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Old April 1st 05, 03:02 PM
TheScullster
 
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Default Sample Calculations for Timber Beam

Hi all

Does anyone have any sample calculations or links for timber beams please?
This will be built into wall at each end - supported on internal leaf.
It will take the weight of ceiling and joists only, with whatever imposed
load is applicable for a loft space.
I am particularly interested in the timber grade selection. Not sure what
variety of wood is generally used and therefore allowable stresses etc

Thanks in anticipation

Phil



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Old April 1st 05, 03:07 PM
Peter Crosland
 
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Building control will want to see proper calculations for which you will
probably need a structural engineer to do for you.

Peter Crosland


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Old April 1st 05, 06:01 PM
Peter Scott
 
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"TheScullster" phil-at-dropthespam.com wrote in message
...
Hi all

Does anyone have any sample calculations or links for timber beams please?
This will be built into wall at each end - supported on internal leaf.
It will take the weight of ceiling and joists only, with whatever imposed
load is applicable for a loft space.
I am particularly interested in the timber grade selection. Not sure what
variety of wood is generally used and therefore allowable stresses etc


You could try:
http://loadsoft.narod.ru/education_a...ineering/2inde
x.html

There are several beam programs here. Don't know enough about it to
comment on how good they are.


Another option is:
http://www.sda.co.uk/sbwdemo.htm

You could perhaps do the calcs with the non-printing demo to
see if it does what you want (or screenshots)

Peter Scott


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Old April 1st 05, 06:01 PM
TheScullster
 
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Thanks Peter

Yes I understand this, but having done a HNC in civil/structural engineering
I was going to do them myself.
If I get enough pointers or references and insist that BC checks them
carefully (ie earn their money) then I may just save myself a few squids and
excercise the little grey cells into the bargain.

Phil


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Old April 1st 05, 06:36 PM
Peter Crosland
 
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Fair comment Phil. Good luck with the project. I am sure there must be some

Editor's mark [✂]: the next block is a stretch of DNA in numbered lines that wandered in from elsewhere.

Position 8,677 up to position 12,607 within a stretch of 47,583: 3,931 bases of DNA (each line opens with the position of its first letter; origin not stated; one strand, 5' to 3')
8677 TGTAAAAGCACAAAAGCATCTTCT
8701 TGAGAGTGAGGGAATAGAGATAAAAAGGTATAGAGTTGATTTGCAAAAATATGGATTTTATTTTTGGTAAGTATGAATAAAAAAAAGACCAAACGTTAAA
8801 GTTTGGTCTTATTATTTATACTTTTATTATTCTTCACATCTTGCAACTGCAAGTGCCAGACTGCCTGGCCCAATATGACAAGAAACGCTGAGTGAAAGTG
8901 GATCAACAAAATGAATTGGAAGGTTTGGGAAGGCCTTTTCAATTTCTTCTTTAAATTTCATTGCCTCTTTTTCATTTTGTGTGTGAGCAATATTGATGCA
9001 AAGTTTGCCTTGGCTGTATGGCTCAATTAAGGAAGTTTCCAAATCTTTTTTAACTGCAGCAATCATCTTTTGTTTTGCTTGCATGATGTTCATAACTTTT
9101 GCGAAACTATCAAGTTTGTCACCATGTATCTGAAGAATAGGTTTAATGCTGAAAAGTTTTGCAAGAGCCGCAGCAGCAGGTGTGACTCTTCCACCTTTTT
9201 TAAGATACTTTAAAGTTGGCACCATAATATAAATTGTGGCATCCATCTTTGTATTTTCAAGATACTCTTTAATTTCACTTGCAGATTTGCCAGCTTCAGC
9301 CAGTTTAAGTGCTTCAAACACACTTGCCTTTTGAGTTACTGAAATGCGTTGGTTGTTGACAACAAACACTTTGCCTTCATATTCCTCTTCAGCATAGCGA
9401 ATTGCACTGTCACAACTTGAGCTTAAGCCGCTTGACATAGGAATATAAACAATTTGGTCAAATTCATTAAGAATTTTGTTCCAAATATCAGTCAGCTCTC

free/shareware software out there to ease the effort.

Peter Crosland





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Old April 1st 05, 06:55 PM
Rick
 
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On Fri, 1 Apr 2005 17:36:52 +0100, "Peter Crosland"
wrote:

Fair comment Phil. Good luck with the project. I am sure there must be some
free/shareware software out there to ease the effort.

Peter Crosland




Somone here posted this when I needed it a while back ......

http://www.woodbin.com/calcs/

Rick
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Old April 2nd 05, 01:36 AM
The Natural Philosopher
 
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TheScullster wrote:

Thanks Peter

Yes I understand this, but having done a HNC in civil/structural engineering
I was going to do them myself.
If I get enough pointers or references and insist that BC checks them
carefully (ie earn their money) then I may just save myself a few squids and
excercise the little grey cells into the bargain.

Phil


The only thimng they worry about is acceptable deflection, and there are
tables of spans/weights/sizes somewhere about that are 'to spec' fo the
sort of cardboard-on-steroids that is called structural timber at the BM's.

actual breaking strain is never an issue - its well over the size where
the thing has sagged unacceptably.

Since the cost of beams is way below the price of a chippie to install
them, things tend to be remarkably over-engineered anyway.
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Old April 2nd 05, 05:22 AM
John Rumm
 
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Rick wrote:

Somone here posted this when I needed it a while back ......

http://www.woodbin.com/calcs/


I would avoid that one - its answers seem to be at least a factor of 2
out on the beams I have tried with it.

I would recommend Superbeam (demo here http://www.sda.co.uk/sbw.htm) on
the grounds that it is very good, and also seems to be the program used
by many BCOs anyway so you will be giving them stuff in a familiar format)


--
Cheers,

John.

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Old April 2nd 05, 05:39 AM
John Rumm
 
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The Natural Philosopher wrote:

The only thimng they worry about is acceptable deflection, and there are
tables of spans/weights/sizes somewhere about that are 'to spec' fo the
sort of cardboard-on-steroids that is called structural timber at the BM's.


The usual guide is:

max deflection = 0.003 * Length

(IIRC there is a cutoff limit of 14mm max deflection as well)

I find this book is stuffed full of handy data that can often give you a
clue as to an appropriate starting point:

http://www.amazon.co.uk/exec/obidos/...ternodeltdcomp



--
Cheers,

John.

/================================================== ===============\
| Internode Ltd - http://www.internode.co.uk |
|-----------------------------------------------------------------|
| John Rumm - john(at)internode(dot)co(dot)uk |
\================================================= ================/


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